The year 2016 will have some fun mathematical properties:

2016 is the sum of all the counting numbers from 1 to 63. That makes 2016 the 63rd triangular number which can be calculated rather quickly using 63 x 64/2 = 2016. That is definitely an example of multiplication being a shortcut for addition!

When was the last time a year was a triangular number? 1953. That’s the sum of the first 62 numbers, and it is also the year that I was born.

Besides being the sum of the counting numbers from 1 to 63, 2016 is the sum of consecutive numbers a few other ways as well:

- 671 +
**672**+ 673 = 2016; that’s**3**consecutive numbers. - 285 + 286 + 287 +
**288**+ 289 + 290 + 291 = 2016; that’s**7**consecutive numbers. - 220 + 221 + 222 + 223 +
**224**+ 225 + 226 + 227 + 228 = 2016; that’s**9**consecutive numbers. - 86 + 87 + 88 + 89 + 90 + 91 + 92 + 93 + 94 + 95 +
**96**+ 97 + 98 + 99 + 100 + 101 + 102 + 103 + 104 + 105 + 106 = 2016; that’s**21**consecutive numbers.

2016 is the sum of the eighteen prime numbers from 71 to 157.

2016 is also the 32nd hexagonal number because 2 x 32² – 32 = 2016. (All hexagonal numbers are also triangular numbers, and half of all triangular numbers are hexagonal numbers.)

—————–

As you read this post, you may get the impression that 2016 is a perfect number. All perfect numbers are triangular numbers AND hexagonal numbers, but 2016 is still NOT a perfect number. Here’s why:

The sum of the first 31 factors of 2016 is

1 + 2 + 3 + 4 + 6 + 7 + 8 + 9 + 12 + 14 + 16 + 18 + 21 + 24 + 28 + 32 + 36 + 56 + 63 + 72 + 84 + 96 + 112 + 126 + 144 + 168 + 224 + 252 + 288 = 2016

but if you add in its other four factors 336 + 504 + 672 + 1008, you get 4536 which is way too much to make 2016 a perfect number.

True, 2016 is (2^5)(2^6 – 1) = 32 x **63**, and all perfect numbers can be written similarly with consecutive powers of 2, BUT the odd factor, **63**, is not a PRIME number so 2016 is not a perfect number.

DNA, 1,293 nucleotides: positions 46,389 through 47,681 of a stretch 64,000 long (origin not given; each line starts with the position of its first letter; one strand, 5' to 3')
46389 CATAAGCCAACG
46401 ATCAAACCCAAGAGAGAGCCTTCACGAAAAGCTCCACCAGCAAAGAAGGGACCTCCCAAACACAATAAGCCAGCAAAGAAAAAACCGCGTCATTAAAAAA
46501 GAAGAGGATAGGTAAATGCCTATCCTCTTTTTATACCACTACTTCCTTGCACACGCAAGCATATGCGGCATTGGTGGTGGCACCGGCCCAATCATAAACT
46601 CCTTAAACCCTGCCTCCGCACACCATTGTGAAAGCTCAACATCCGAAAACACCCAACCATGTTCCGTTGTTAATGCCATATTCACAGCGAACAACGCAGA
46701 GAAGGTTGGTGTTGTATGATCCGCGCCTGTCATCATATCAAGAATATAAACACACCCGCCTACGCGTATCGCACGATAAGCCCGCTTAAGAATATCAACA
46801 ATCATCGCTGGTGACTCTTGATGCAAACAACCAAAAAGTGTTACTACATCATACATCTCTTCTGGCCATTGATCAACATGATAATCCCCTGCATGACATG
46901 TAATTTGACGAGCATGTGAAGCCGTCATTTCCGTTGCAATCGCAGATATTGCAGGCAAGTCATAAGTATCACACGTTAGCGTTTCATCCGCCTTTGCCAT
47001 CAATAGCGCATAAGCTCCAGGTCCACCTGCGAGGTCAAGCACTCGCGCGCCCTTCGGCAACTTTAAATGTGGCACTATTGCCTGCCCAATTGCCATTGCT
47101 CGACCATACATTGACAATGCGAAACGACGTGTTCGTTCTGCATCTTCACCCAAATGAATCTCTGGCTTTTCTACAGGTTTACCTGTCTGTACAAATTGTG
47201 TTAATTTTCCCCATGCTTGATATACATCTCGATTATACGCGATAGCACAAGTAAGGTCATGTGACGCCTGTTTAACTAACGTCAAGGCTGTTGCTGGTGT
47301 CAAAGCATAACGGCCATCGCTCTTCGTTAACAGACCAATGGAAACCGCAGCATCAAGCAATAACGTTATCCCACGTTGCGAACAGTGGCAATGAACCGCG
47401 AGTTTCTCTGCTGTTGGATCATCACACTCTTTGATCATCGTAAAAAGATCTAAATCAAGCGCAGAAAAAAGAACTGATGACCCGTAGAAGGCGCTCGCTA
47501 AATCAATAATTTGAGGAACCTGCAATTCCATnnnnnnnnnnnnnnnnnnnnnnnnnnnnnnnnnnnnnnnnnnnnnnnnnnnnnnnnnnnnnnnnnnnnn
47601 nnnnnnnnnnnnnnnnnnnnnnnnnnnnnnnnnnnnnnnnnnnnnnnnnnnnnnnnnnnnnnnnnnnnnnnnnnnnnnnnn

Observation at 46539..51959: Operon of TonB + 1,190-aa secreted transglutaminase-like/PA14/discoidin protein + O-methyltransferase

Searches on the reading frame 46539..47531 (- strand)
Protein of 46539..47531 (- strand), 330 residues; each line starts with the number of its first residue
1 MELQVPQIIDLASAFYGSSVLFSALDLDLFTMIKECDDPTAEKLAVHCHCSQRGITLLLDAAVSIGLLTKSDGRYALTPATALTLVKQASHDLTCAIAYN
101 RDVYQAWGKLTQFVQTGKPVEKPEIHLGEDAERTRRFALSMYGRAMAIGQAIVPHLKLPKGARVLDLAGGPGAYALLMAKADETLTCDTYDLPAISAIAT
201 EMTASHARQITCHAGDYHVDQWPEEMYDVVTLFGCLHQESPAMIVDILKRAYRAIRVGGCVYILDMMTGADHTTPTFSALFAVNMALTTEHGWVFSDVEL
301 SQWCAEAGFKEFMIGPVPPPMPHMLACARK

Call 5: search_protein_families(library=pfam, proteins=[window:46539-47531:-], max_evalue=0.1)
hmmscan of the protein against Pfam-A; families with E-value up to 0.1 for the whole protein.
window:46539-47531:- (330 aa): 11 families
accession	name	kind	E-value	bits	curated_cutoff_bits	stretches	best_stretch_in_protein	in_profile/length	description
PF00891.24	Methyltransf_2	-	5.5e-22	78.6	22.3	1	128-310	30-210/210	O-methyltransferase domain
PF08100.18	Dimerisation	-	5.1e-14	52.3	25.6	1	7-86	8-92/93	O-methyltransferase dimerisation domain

IF 63 WERE a prime number, then the sum of the factors of 2016 would be

1 + 2 + 4 + 8 + 16 + 32 + 63 + 126 + 252 + 504 + 1008 = 2016

But again, 63 is NOT a prime number so 3, 6, 7, 9, 12, 14, 18, 21, 24, 28, 36, 42, 48, 56, 72, 84, 96, 112, 144, 168, 224, 288, 336, and 672 are also factors of 2016, and 2016 is NOT a perfect number.

—————–

Even though 2016 is NOT a perfect number, it is still an exciting number in many more ways:

2016 = (**10** × **9** × **8** × **7** × **6**)/(**5** +** 4 **+ **3** +** 2** + **1**)

From OEIS.org we learn that the sum of the square and cube of 2016 is a number containing all the digits 0 – 9 exactly once:

2016 is the short leg in these four **primitive Pythagorean triples**:

- 2016-3713-4225
- 2016-12,463-12,625
- 2016-20,687-20,785
- 2016-1,016,063-1,016,065

2016 is not a palindrome in any base until base 47. We just need a symbol to represent 42 base 10 in base 47 because 42(47) + 42(1) = 2016.

Thank you Slate magazine for including my post in an article about properties of 2016. Also thank you for referring me to eljjdx.canalblog.com which has some very interesting information about the number 2016 that I didn’t include in this post. Something on my computer did a great job translating both of those articles from French into English.